br Discussion Sato et al first reported
Discussion Sato et al.  first reported TCM in 1990, and thereafter, numerous cases were reported in the late 2000s. In 85% of the cases, TCM onset was preceded by an emotional or physical stress event, however, in 15% of the cases, the presence of a stress trigger could not be detected . Most patients with TCM are postmenopausal women between 62 and 75 years of age . Our patient was particularly nervous and had a low tolerance for stress. We speculated that the patient protracted acute A-1210477 that triggered TCM. The age and clinical course of our patient were consistent with typical TCM patterns. Several cases have been reported on TCM in patients with RVA pacing during the acute and chronic phase after pacemaker implantation. Kurisu et al.  described two cases that developed TCM with implantation of a permanent pacemaker. In their cases, the ECG showed ST-segment elevation. Abu Sham’a et al.  also reported a case with TCM which appeared following implantation of permanent pacemaker. The ECG of their case showed prolongation of the QTc interval up to 540ms and non-specific ST–T changes. Wissner et al.  described a case of TCM with intermittent pacemaker failure due to transient deterioration of the RVA pacing threshold. Their patient׳s ECG showed deep T-wave inversions in the inferior and precordial leads during atrial pacing, in addition to atrioventricular dissociation, complete heart block with junctional escape rhythm, and intermittent failure of the RVA pacing. Rorondi et al.  described a case of TCM in a patient with pacemaker syndrome. Initially, this patient׳s pacemaker was programmed to the DDDR mode at a lower heart rate of 60beats/min and no QTc prolongation or T-wave inversion was observed on the ECG. The pacemaker was reprogrammed to the VVI mode at a heart rate of 70beats/min, with hysteresis at 30beats/min, to maximize her own beats. After reprogramming of the pacing mode, the ECG showed sinus bradycardia at 33beats/min without pacing, QTc prolongation, and T-wave inversions in the inferior and precordial leads. T-wave inversion is frequently detected after RVA pacing as cardiac memory. Therefore, it may be difficult to differentiate whether their two patient׳s T-wave inversions were due to cardiac memory or TCM. Although QTc prolongation and T-wave inversions during RVA pacing have only been previously reported by Chauhan et al. , the QTc prolongation and T-wave inversions were not significant.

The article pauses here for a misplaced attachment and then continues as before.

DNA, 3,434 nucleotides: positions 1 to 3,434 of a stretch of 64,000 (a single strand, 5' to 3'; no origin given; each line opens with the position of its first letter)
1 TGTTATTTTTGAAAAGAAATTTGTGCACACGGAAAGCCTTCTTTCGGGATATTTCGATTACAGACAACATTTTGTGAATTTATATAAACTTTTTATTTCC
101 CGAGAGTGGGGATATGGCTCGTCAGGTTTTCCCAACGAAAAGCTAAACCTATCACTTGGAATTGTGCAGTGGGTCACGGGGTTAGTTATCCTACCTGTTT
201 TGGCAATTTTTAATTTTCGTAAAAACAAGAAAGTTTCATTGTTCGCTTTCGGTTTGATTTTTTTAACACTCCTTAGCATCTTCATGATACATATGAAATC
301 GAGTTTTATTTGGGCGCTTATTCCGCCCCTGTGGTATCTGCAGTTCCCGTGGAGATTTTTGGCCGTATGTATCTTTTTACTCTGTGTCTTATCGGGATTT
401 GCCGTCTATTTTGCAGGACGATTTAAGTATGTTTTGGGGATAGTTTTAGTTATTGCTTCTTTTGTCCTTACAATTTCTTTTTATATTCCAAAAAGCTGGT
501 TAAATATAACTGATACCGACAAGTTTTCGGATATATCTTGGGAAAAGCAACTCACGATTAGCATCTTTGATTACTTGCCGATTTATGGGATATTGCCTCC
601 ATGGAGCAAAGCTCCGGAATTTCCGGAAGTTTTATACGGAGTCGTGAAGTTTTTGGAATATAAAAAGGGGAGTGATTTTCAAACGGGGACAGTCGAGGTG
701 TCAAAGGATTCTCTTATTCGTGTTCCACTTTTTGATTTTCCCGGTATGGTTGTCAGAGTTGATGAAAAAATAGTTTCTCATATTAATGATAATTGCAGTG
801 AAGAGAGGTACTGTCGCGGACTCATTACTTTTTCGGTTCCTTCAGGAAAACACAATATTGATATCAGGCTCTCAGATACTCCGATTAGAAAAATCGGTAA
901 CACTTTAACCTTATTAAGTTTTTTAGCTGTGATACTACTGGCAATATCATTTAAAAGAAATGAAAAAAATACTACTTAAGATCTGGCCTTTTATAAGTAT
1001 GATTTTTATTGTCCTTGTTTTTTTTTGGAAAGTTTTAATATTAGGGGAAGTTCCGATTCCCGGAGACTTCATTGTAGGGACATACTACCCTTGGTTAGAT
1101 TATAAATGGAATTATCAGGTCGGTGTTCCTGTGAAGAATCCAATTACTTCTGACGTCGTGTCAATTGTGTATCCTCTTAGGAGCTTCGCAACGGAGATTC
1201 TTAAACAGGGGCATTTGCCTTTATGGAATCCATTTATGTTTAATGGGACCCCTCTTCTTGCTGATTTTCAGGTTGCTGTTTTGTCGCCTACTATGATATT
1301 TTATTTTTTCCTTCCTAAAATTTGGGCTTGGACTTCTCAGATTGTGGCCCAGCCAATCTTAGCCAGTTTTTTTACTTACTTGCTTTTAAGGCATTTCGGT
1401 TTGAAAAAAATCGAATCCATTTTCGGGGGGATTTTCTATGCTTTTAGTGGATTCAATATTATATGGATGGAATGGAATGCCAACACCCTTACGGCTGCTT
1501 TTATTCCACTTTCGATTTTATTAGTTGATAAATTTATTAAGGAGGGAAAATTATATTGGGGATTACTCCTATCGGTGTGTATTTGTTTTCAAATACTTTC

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Introduction Implantable cardioverter defibrillators (ICD) are effective in reducing mortality in patients with left ventricular dysfunction. Previous studies have shown that an estimated 12–21% of ICD patients receive an inappropriate shock [1–3], which is mainly caused by an erroneous diagnosis of supraventricular tachycardia (SVT) or oversensing . Inappropriate ICD shocks cause left ventricular (LV) dysfunction and increase the risk of mortality. Furthermore, patients receiving inappropriate ICD shocks have an impaired quality of life (QOL) . Although various tachycardia detection algorithms to avoid inappropriate ICD shock are currently available, they are limited by several issues, which need to be addressed [6,7]. The Wavelet™ (Medtronic Inc., MN, USA) is one of the morphology discrimination algorithms currently available for detecting ventricular tachycardia (VT) . This system automatically collects and updates the instrinsic rhythm template electrograms (EGMs) (rates <100bpm) recorded between the generator (Can) and the right ventricular (RV) coil (Can-RV coil) or between the superior vena cava (SVC) coil and the RV coil (SVC coil-RV coil). In response to the detection of tachycardia, the system compares baseline rhythm and recorded tachycardia EGMs. When at least 3 of the last 8 consecutive beats exceed a programmable match threshold (nominally 70%), the rhythm is classified as SVT and no ICD shock is delivered. In contrast, if the matching score is lower than the threshold, the Wavelet recognizes the rhythm as ventricular tachycardia (VT), and thus initiates an ICD shock.